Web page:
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Let $\alpha$ be the endomorphism given by

$\alpha$:$\mbox{} \left[ \begin{array}{cc} a & b \\ c & d \end{array} \right]$$\rightarrow$ $\mbox{} \left[ \begin{array}{cc} d & -b \\ -c & a \end{array} \right]$

I need to find the eigenvalues and associate eigenspace. Since the determinants are equal, does that mean that the product of the eigenvalues is also the same? And which matrix ought I use to find the eigenvalues?

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Do you mean the eigenvalues and eigenspace of the endomorphism itself? If so then the 2x2 identity matrix is an eigenvector with eigenvalue 1. –  binn Sep 26 '12 at 2:40
    
@binn: Yes, of the endomorphism itself. Apologies, but I don't see how its an identity matrix since the Im($\alpha$ has moved elements inside of the matrix. Sorry if that's confusing... –  Edgar Aroutiounian Sep 26 '12 at 2:45
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2 Answers 2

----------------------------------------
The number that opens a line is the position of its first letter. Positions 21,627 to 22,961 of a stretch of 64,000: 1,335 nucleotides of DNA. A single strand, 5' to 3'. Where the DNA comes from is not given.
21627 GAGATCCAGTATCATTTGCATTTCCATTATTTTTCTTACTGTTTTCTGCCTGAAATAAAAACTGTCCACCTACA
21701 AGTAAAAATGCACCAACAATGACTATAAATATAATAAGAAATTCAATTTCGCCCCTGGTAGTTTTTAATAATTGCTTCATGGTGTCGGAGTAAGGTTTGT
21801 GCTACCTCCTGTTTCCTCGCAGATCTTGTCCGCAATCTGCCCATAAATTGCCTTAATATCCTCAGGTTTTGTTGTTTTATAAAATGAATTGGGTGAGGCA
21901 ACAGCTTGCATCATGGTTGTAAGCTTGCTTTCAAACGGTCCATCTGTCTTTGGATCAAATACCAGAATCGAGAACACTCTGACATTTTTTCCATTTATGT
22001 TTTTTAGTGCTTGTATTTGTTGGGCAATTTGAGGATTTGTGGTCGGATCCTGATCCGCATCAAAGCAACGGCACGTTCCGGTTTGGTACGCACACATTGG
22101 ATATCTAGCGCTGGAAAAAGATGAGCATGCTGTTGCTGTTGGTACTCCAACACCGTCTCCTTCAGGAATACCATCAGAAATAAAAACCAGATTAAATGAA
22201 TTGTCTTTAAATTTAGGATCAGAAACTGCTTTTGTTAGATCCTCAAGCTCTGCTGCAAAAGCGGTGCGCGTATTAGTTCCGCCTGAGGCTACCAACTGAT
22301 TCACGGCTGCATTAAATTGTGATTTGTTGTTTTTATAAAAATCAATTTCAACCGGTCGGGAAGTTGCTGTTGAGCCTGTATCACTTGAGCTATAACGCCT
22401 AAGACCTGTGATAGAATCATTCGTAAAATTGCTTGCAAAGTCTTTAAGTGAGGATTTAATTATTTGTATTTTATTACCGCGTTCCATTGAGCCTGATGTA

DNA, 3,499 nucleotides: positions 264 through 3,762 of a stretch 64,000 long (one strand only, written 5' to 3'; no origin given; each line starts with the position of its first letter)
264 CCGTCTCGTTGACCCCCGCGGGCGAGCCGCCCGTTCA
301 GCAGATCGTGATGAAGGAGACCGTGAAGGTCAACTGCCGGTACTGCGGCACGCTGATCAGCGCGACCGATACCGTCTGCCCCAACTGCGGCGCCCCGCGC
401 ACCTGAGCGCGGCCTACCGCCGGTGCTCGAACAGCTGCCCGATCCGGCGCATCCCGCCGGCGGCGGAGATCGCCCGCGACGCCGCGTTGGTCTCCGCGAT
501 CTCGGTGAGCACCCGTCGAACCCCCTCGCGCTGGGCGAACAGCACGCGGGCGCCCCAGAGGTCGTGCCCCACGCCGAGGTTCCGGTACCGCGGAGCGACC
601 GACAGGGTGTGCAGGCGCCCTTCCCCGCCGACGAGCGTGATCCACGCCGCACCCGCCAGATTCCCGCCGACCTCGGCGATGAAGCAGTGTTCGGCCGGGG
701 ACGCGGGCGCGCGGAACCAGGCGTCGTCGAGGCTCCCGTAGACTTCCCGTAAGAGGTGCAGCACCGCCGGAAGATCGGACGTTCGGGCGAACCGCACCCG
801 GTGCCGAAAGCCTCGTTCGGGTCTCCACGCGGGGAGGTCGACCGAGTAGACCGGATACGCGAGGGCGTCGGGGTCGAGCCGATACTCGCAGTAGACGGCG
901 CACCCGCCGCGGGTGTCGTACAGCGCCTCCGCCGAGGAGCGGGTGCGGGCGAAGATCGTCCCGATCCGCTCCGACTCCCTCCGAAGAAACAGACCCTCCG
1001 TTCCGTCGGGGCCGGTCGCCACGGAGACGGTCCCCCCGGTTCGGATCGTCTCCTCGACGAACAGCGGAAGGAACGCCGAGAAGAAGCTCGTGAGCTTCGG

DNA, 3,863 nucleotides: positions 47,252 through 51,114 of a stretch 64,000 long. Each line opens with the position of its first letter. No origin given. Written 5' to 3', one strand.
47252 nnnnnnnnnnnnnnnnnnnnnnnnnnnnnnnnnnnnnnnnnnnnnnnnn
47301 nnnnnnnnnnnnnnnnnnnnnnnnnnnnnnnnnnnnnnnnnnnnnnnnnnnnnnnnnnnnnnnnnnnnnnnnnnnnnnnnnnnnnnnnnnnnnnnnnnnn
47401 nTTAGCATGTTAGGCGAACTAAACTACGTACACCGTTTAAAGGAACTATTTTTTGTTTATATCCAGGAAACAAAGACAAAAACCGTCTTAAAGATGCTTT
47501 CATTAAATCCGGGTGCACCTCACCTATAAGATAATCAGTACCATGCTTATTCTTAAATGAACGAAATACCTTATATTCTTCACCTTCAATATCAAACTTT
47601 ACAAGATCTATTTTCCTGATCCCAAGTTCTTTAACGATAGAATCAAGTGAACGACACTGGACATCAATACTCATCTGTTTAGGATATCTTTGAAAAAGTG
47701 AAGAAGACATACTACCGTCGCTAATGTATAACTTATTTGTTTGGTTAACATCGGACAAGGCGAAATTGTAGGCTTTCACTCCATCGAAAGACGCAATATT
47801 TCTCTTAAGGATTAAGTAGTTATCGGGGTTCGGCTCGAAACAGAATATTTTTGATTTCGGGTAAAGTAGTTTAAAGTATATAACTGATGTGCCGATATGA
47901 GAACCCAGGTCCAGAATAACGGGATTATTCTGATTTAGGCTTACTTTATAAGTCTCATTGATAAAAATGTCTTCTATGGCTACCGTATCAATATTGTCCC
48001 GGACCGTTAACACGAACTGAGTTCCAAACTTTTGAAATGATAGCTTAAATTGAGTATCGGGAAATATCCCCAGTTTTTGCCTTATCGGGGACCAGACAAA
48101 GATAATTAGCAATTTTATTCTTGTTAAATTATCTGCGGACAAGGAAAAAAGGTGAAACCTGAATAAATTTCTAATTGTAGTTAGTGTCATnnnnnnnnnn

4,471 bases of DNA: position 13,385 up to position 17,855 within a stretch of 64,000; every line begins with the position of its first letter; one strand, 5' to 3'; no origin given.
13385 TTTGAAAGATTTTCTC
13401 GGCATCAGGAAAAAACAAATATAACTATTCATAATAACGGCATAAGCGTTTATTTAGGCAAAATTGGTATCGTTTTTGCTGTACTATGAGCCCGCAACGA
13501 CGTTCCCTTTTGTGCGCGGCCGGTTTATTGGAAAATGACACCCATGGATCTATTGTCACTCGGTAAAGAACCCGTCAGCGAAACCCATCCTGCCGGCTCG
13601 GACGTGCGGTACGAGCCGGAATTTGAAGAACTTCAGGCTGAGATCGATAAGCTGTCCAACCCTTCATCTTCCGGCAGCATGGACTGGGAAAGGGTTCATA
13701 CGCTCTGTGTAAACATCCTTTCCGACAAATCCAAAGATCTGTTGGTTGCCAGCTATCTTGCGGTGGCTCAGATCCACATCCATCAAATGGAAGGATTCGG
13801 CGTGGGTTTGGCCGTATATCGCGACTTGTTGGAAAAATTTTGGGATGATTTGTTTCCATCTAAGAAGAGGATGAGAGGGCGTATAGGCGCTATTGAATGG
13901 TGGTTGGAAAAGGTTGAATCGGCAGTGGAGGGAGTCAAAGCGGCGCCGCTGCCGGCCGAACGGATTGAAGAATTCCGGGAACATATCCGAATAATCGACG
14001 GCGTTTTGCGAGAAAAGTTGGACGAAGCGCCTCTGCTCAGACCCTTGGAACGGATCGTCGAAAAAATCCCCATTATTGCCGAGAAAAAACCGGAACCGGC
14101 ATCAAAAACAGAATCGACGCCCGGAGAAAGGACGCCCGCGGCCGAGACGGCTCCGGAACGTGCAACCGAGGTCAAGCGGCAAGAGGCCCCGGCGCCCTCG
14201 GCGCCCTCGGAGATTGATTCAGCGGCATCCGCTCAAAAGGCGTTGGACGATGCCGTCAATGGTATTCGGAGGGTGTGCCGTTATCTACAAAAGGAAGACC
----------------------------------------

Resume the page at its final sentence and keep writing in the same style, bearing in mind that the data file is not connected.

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It is easy to see that $\alpha^2 = I$, from which it follows that $(\alpha -I)(\alpha + I) = 0$. Hence the set of eigenvalues is $\{\pm 1 \}$.

Choose the basis $e_1 = \pmatrix{ 1 && 0 \\ 0 && 0 }$, $e_2 = \pmatrix{ 0 && 1 \\ 0 && 0 }$, $e_3 = \pmatrix{ 0 && 0 \\ 1 && 0 }$, $e_4 = \pmatrix{ 0 && 0 \\ 0 && 1 }$. In this basis, $\alpha$ has the form $A = \pmatrix{ 0 && 0 && 0 && 1 \\ 0 && -1 && 0 && 0 \\0 && 0 && -1 && 0 \\ 1 && 0 && 0 && 0 }$.

The characteristic polynomial is easily computed to be $\det (\lambda I -A) = (\lambda+1)^3 (\lambda-1)$.

Also from $A$ we have $\alpha e_2 = -e_2$, $\alpha e_3 = - e_3$, $\alpha(e_1+e_4) = e_1+e_4$ and $\alpha(e_1-e_4) = -(e_1-e_4)$, which gives all the eigenvectors.

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maybe relevant

$$ \pmatrix{ 1 & 0 \\ 0 & 1 } \to (+1) \pmatrix{ 1 & 0 \\ 0 & 1 } $$

$$ \pmatrix{ 0 & 0 \\ 1 & 0 } \to (-1) \pmatrix{ 0 & 0 \\ 1 & 0 } $$

$$ \pmatrix{ 1 & 0 \\ 0 & -1 } \to (-1) \pmatrix{ 1 & 0 \\ 0 & -1 } $$

$$ \pmatrix{ 0 & 1 \\ 0 & 0 } \to (-1) \pmatrix{ 0 & 1 \\ 0 & 0 } $$

I would guess that one of the eigenvalues is 1 which corresponds to the 1-dimensional eigenspace

$$ \pmatrix{ x & 0 \\ 0 & x } $$

and that the other eigenvalue is -1 which corresponds to the 3-dimensional eigenspace

$$ \pmatrix{ y & z \\ w & -y } $$

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I'm still not following you... –  Edgar Aroutiounian Sep 26 '12 at 3:01
    
I don't know what I'm doing but someone should give a real answer soon. –  binn Sep 26 '12 at 3:02
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